Heading out of Whitehills harbor.

Out to sea now. All this stuff takes so much time, getting stuff stowed, getting things uncovered, and then slowly cruising out of the harbor. Well, in this case, Andreas had forgotten his tagging poles so we have to circle around and tie up at a ladder and let him run and get them.

Minutes out of the harbor, Duncan, and his eagle eyes, or is there an animal at ground (ocean) level more appropriate for uncanny sighting ability? But dolphins at, well something o'clock. Sweet. The chase is on. We follow them at a bit of a distance for a while. Probably about two hours in total. Our boat isn't the normal dolphin boat, our mission is meant to be minke, but you take what you find.


And gannets.

Pine keeps her distance and waits for the other boat to catch up with us and let them take over sighting. Kevin knows lots of the dolphins by sight and has the camera equipment for taking pictures to make sure the fins can be matched in their database and updated and their associations with other dolphins. Many of the fins, pretty much the only thing you regularly see out of the water, have pretty distinctive shapes, bites out of them at different spots, patterns of scratching, and other things which act as a sort of fingerprint to identify them. By logging those and which of them swim together, you can query those and find about the social structure of the groups of dolphins.

The other boat moving in to start identifications.

Today we come across 8 dolphins and 1 calf. It is pretty cool seeing them. But it isn't all fun. Pine barks out, I need counts, where are they, what are they doing, count them again, tell me where they are, and so on for a few hours as we follow them up and down the coast. But eventually we call it a day. We have enough data and we should let them be for now. And it is getting late and the seas roughen up a little bit. We decide to switch boats in Whitehills and let the other group drive back and we will go by sea to Gardenstown.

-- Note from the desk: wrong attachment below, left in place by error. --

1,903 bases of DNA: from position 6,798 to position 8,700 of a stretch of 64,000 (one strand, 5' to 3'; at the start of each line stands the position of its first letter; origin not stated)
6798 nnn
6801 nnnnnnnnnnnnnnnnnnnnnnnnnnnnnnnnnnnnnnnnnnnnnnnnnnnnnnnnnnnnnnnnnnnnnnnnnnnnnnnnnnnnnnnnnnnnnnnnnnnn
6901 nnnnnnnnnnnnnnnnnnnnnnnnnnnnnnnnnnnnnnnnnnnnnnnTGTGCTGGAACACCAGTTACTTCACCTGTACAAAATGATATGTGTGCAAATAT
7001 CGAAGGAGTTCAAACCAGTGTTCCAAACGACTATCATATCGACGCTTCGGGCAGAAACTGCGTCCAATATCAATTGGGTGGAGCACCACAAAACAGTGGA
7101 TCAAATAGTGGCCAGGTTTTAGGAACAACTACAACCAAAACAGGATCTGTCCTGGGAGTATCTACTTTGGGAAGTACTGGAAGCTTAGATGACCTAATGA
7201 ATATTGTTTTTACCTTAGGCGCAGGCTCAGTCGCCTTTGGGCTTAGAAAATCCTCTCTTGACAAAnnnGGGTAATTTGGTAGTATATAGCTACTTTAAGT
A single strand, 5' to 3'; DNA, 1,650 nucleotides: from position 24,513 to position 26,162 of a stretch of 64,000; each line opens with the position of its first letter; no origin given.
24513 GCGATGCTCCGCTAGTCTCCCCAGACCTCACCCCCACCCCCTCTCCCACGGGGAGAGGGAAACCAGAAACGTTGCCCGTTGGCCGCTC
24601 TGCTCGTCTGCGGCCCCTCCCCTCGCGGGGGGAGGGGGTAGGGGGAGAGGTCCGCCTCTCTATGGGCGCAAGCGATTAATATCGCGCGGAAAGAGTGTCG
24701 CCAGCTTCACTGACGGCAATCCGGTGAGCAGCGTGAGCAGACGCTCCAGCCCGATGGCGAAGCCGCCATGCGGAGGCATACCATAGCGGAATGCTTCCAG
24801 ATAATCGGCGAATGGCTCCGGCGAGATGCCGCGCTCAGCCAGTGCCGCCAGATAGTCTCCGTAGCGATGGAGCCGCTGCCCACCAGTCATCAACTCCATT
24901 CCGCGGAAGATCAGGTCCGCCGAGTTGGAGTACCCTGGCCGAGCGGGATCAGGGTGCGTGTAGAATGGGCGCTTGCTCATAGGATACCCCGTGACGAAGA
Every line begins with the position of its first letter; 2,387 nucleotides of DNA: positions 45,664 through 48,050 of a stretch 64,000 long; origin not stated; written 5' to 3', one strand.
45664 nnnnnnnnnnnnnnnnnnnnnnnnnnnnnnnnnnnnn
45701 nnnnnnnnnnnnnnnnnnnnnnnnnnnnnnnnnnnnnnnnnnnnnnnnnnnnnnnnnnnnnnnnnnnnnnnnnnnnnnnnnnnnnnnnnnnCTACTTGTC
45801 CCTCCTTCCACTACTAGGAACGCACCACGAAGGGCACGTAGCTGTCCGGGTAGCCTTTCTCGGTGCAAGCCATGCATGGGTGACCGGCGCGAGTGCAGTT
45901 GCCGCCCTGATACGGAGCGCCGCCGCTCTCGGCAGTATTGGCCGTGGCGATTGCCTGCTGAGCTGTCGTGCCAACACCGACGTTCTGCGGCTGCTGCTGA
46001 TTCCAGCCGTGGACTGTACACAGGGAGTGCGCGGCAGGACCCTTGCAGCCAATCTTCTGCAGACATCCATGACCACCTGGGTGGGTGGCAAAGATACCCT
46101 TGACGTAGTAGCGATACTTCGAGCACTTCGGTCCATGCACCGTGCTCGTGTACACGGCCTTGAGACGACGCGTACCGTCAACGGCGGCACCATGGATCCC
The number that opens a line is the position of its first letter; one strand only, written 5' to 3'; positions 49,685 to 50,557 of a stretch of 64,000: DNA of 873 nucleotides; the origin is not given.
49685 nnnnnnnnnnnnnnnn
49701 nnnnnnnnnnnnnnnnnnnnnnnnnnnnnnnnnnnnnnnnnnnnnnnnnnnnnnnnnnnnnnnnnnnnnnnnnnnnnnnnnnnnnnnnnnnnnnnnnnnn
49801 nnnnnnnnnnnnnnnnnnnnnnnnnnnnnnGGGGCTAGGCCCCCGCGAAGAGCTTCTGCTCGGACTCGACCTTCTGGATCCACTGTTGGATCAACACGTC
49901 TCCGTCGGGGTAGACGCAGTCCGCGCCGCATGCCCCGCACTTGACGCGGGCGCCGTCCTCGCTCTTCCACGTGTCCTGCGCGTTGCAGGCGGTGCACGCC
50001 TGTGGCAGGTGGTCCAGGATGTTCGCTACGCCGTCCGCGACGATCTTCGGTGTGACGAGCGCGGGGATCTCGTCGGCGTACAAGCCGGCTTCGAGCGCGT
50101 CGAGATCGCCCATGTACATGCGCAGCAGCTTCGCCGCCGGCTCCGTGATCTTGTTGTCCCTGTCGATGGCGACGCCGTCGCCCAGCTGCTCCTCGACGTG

We open up the throttle and beep beep beep. Hmm, that doesn't seem like a good sound to have a mile out from shore. The warning light has a helpful message like seek assistance from manufacturer. We radio the other boat and Kevin thinks our oil fiter is clogged and we should be ok but we might not get full RPMs out of the engine. This clearly must be the case when we see Ellie driving the boat behind us hauling ass and overtaking us quickly.

Getting into the harbor then is, umm, interesting. Andreas gets a rather terse lesson on boat handling but we make it and get tied up and nobody is harmed in any of this. We make a quick change of the equipment, run and take toilet breaks and load back onto the other boat. Pine isn't feeling great so she decides to call it a day and Dale takes over as our skipper.